1 cup dark brown sugar
3 cups apple juice
1 pound dried apricots
1 cup Madeira
Favorite GF mustards, for serving
Favorite chutneys, for serving

1. Preheat the oven to 350˚F.
2. Peel the skin from the ham and trim the fat, leaving about a ¼-inch layer to protect the meat. With a sharp knife score the fat in a diamond pattern.
3. Set the ham in a shallow baking pan, insert a while clove in the crossed point of each diamond, and pat the mustard evenly over the top and sides of the ham. Sprinkle the top with the brown sugar and pour the apple juice into the bottom of the pan.
4. Bake the ham for 1½ hours, basting frequently.
5. Meanwhile, combine the apricots and Madeira a small saucepan. Bring to a boil, cover, and remove from the heat.
6. At 30 minutes from the end of the baking time, add the apricots and their liquid to the roasting pan and continue to bake and baste the ham.
7. Transfer the ham to a large platter. Attach the apricots to the top of the ham with toothpicks. Skim the fat from the pan juices and pour the juices into a sauceboat. Accompany the ham with the mustards, chutneys, and pan juices.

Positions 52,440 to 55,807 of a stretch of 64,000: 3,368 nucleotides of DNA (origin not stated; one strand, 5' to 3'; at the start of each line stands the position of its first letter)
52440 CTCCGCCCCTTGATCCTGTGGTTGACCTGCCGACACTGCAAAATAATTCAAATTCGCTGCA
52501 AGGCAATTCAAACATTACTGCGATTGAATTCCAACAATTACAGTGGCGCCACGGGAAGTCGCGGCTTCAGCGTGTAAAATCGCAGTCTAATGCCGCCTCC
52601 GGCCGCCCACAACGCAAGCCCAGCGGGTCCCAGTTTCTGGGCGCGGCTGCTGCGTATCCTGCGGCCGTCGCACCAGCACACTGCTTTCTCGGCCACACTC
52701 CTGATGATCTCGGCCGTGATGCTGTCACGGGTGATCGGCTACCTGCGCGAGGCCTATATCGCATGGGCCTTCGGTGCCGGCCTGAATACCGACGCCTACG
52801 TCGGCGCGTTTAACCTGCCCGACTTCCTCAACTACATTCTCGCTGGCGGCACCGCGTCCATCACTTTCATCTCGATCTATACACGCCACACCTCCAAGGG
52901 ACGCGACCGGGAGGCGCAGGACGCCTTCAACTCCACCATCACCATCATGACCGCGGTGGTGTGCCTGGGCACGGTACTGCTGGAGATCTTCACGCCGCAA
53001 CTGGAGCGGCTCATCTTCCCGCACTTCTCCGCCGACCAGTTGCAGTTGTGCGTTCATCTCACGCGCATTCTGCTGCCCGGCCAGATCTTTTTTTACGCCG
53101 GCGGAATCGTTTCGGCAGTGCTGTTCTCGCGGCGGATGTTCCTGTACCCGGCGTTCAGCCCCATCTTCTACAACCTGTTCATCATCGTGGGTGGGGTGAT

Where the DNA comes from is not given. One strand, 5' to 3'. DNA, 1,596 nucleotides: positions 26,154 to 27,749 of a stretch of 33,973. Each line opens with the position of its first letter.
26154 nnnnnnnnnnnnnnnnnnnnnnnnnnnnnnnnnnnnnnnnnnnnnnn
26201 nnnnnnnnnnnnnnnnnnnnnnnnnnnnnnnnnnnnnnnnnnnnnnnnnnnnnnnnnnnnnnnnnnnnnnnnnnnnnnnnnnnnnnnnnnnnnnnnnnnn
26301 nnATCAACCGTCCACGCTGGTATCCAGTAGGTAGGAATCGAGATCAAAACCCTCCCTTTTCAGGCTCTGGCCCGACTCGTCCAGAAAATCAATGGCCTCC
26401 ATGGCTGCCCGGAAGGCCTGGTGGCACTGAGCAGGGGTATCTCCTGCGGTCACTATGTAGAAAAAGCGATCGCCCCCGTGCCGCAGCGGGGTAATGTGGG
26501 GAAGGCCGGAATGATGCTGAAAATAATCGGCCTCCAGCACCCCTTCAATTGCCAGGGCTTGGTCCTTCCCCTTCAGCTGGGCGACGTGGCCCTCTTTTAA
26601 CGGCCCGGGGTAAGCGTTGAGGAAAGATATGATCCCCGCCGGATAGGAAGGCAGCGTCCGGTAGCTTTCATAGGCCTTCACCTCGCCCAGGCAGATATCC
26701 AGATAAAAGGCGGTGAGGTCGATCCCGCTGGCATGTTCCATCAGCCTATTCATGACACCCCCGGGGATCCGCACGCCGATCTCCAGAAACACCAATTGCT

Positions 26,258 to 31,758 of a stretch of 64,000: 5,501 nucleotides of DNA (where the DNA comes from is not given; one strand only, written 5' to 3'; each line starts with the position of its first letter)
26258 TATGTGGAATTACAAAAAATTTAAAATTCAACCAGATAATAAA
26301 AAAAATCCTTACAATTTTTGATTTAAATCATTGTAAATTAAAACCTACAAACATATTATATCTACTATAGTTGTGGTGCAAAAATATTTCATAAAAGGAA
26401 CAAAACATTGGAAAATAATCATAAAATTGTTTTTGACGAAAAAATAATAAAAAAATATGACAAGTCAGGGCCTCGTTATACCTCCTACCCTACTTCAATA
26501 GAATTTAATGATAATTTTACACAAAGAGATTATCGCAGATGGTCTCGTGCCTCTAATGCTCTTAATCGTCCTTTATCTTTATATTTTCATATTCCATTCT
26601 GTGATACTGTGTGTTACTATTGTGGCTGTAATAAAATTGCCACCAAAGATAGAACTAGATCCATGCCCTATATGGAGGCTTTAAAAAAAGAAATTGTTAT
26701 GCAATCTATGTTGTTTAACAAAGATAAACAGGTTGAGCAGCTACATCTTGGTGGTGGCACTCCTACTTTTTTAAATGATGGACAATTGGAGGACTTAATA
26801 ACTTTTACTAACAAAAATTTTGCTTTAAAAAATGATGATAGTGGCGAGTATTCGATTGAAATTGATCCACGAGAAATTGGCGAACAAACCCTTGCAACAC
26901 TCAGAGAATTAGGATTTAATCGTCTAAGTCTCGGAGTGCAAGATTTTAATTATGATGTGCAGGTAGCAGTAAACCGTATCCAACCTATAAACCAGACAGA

Chardonnay Poached Salmon with Dill Dijon Whipped Cream

3 cups Chardonnay
3 cups water
1 lemon, sliced
1 tablespoon black peppercorns
10 juniper berries, crushed
3 bay leaves
1 stem fresh basil
3 fronds fennel
1 (2 ½ to 3 pound) salmon fillet, skin on
Olive oil
2 lemons, sliced for garnish
Dill Dijon Whipped Cream (recipe below)

Special Equipment:
2 (18 ½-inch or 10 ½-inch) foil pans; Pastry brush

1. Put the Chardonnay, water, lemon, peppercorns, juniper berries, bay leaves, basil and 2 fennel fronds into a large saucepan. Place the pan over high heat and bring the liquid to a boil. Reduce the heat to low and let the liquid simmer for 10 minutes. Remove from the heat, discard the fennel and basil and let cool.
2. Put the salmon into the foil pan and top with the remaining fennel frond. Pour the poaching liquid over the salmon. Cover the pan with foil and seal it tightly. Place the pan into the preheated oven for 20 minutes. Remove the foil halfway through the cooking process and baste the salmon. Reseal and finish poaching. Remove the pan from the oven, remove the foil and brush the top of the salmon with the poaching liquid to remove any white bits.